Try and establish a culture that is not a fa├žade over the real values of the company. If you are true to your employees and show your actual side, they will do the same for you. Being authentic is extremely important. If you, as an organization, know your personality, try building more along those lines. If your core values are strong and shared by all staff members, the emotional bond that the company will have with its employees will always be unbreakable.

Read a complete guide on how to build a everlasting company culture for your organization

As it has already been established, hiring the right crew goes a long way and cuts your efforts by half. Try finding yourself in every candidate. This can also be achieved by having relaxed conversations at interviews instead of making earnest and technical conversation. When discussed in an interview, simple life events relax the applicant, change their body language, and open up more naturally.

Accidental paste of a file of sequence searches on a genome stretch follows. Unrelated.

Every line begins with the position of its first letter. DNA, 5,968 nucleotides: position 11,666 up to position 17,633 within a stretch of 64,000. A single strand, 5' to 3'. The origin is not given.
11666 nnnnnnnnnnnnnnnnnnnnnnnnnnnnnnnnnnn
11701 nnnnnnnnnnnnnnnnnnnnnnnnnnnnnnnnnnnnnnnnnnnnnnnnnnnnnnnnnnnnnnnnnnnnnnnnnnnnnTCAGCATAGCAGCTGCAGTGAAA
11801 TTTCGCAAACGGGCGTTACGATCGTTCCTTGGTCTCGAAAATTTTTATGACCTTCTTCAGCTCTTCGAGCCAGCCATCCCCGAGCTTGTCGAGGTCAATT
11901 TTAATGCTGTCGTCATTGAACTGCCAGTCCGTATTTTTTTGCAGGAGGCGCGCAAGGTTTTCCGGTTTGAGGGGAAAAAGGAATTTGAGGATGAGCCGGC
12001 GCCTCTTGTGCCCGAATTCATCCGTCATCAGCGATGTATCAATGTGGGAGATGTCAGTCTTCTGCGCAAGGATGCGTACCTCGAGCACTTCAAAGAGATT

Lastly, ensure that the entire office is like a large family. Having an easy to approach vibe makes it possible for employees at all levels to communicate and express their ideas and issues and make substantial contributions to the company and its success. Top management should also shed their old school ideology and lean towards the office culture to get their cue.
Establishing a work culture that makes people want to wake up in the morning and enter the workplace with a smile on their face is not as difficult as it may seem. With the right attitude and effective steps, a thriving company culture can be developed and sustained.

Company Culture, a Boon or Bane?